Preventing Falls. Strength and balance exercises for healthy ageing Preventing Falls Strength and balance exercises for healthy ageing Exercise should be comfortable and fun. To get the most out of your home exercise book, join a class for older people to check your exercises

More information

Simple back exercises

Simple back exercises Rheumatology Clinic Dr Fahim Khan. FRCP,FACP Consultant Rheumatologist. www.arthritisandpainclinic.com Simple back exercises One very powerful way of controlling your back pain is to do daily range of

More information

Low Back Pain: Exercises

Low Back Pain: Exercises Low Back Pain: Exercises Your Kaiser Permanente Care Instructions Here are some examples of typical rehabilitation exercises for your condition. Start each exercise slowly. Ease off the exercise if you

More information

Knee Exercises. Having strong, flexible muscles is the best way to keep healthy and prevent further injury. Important Numbers:

Knee Exercises. Having strong, flexible muscles is the best way to keep healthy and prevent further injury. Important Numbers: Knee Exercises If my knee hurts, why exercise? Having strong, flexible muscles is the best way to keep healthy and prevent further injury. Strength Strengthening the muscles that support your knee will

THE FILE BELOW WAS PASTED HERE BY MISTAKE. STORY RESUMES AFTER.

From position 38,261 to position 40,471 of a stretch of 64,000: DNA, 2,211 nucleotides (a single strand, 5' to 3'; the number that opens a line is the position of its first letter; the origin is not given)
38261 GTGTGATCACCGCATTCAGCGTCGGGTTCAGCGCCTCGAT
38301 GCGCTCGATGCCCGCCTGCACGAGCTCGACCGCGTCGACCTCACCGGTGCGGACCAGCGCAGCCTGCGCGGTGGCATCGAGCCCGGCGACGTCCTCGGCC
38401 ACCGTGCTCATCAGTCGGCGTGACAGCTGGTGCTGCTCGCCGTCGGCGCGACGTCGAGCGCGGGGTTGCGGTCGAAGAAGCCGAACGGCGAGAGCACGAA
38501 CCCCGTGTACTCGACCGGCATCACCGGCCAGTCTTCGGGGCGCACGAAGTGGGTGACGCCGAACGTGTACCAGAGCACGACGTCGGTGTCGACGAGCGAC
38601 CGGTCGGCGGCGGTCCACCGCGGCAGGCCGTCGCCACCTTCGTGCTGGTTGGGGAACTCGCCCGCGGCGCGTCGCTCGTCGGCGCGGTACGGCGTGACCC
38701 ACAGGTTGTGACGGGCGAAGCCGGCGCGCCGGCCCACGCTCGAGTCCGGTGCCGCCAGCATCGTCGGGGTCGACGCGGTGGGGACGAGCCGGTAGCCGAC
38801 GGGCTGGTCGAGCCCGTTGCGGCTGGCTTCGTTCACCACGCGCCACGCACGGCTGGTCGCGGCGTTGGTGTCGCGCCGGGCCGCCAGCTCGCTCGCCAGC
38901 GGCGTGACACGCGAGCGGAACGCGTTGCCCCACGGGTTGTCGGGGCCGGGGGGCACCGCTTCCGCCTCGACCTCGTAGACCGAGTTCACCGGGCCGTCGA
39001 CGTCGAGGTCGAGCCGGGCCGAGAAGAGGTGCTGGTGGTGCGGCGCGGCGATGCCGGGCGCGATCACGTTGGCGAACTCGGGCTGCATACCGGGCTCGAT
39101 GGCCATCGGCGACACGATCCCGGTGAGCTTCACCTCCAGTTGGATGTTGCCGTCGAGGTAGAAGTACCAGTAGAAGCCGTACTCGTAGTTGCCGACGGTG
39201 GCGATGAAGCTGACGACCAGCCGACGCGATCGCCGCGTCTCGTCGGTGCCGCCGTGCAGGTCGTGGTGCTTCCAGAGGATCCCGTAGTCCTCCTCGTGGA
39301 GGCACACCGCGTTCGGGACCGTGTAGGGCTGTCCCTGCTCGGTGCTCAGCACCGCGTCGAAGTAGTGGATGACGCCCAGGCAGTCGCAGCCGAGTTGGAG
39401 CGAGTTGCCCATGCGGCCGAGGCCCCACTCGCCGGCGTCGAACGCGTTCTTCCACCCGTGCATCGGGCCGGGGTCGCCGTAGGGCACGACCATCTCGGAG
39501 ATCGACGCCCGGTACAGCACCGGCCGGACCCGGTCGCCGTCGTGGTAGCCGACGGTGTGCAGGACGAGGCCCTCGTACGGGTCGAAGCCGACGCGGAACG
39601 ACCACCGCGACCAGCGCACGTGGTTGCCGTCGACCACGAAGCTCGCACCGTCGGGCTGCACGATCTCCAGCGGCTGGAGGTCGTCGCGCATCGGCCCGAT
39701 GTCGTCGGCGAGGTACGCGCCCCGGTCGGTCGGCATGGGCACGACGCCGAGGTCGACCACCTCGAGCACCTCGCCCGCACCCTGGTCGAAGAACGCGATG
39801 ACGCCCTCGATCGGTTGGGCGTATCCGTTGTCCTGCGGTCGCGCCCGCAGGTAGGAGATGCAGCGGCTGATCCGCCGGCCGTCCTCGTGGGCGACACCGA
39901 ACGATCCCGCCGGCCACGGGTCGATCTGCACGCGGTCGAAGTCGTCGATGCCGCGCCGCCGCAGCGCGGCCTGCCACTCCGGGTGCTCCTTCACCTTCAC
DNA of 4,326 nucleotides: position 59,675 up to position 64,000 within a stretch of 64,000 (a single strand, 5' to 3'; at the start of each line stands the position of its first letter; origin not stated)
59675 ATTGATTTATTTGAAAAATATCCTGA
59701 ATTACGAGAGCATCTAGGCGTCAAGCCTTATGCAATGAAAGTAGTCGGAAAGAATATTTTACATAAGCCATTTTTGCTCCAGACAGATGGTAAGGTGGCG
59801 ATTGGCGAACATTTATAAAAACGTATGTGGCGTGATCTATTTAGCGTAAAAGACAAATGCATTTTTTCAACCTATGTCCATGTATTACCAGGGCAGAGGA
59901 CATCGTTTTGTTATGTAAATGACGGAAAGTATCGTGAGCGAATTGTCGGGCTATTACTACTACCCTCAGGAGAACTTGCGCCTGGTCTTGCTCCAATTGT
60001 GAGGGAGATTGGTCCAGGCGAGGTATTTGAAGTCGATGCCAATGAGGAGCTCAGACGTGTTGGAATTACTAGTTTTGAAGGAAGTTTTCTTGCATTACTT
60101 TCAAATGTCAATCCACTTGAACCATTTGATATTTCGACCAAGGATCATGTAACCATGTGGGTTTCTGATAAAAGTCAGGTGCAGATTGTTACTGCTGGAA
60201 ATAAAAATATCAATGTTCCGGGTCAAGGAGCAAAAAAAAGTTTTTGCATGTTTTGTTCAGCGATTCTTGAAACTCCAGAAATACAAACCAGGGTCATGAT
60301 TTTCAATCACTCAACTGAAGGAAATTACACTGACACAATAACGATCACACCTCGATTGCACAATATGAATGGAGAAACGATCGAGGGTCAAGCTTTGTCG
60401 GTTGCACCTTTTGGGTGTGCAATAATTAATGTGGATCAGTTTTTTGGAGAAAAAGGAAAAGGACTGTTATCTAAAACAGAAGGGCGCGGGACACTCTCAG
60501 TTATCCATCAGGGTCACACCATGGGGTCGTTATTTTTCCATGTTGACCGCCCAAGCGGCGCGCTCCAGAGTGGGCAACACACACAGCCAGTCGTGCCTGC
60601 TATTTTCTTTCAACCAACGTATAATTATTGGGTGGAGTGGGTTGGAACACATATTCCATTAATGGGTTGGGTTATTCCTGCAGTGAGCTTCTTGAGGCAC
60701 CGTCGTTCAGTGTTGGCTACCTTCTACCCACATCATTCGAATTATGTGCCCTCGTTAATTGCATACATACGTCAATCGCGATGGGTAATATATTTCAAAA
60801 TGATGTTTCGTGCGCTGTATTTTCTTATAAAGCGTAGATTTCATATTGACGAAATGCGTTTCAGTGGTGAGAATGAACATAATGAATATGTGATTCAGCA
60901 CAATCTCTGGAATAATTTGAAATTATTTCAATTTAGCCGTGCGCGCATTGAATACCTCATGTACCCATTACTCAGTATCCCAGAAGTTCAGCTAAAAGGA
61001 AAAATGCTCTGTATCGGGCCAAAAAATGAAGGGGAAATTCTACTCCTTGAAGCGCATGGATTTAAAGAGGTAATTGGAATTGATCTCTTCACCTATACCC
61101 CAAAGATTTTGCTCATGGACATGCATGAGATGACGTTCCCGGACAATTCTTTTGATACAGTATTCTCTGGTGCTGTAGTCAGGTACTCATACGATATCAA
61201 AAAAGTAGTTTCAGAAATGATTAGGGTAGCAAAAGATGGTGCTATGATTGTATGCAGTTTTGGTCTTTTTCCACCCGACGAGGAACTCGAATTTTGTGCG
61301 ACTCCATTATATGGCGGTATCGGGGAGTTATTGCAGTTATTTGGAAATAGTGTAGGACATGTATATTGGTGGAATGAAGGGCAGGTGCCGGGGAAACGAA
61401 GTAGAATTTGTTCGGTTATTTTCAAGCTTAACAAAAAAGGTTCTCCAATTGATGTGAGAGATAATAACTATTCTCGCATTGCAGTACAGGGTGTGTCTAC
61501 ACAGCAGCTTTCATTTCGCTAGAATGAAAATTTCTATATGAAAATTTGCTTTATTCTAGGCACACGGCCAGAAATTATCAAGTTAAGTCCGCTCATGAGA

More information

CORE STRENGTH EXERCISES

CORE STRENGTH EXERCISES CORE STRENGTH EXERCISES The main muscles involved with Core Strength include muscles of the abdomen, hip flexors and low back postural muscles. It is important to maintain proper strength of these muscles

More information

stretches and exercises

stretches and exercises stretches and exercises The enclosed sheets contain stretches and exercises which can be used to delay and minimise the development of contractures and deformities occurring in children with Duchenne muscular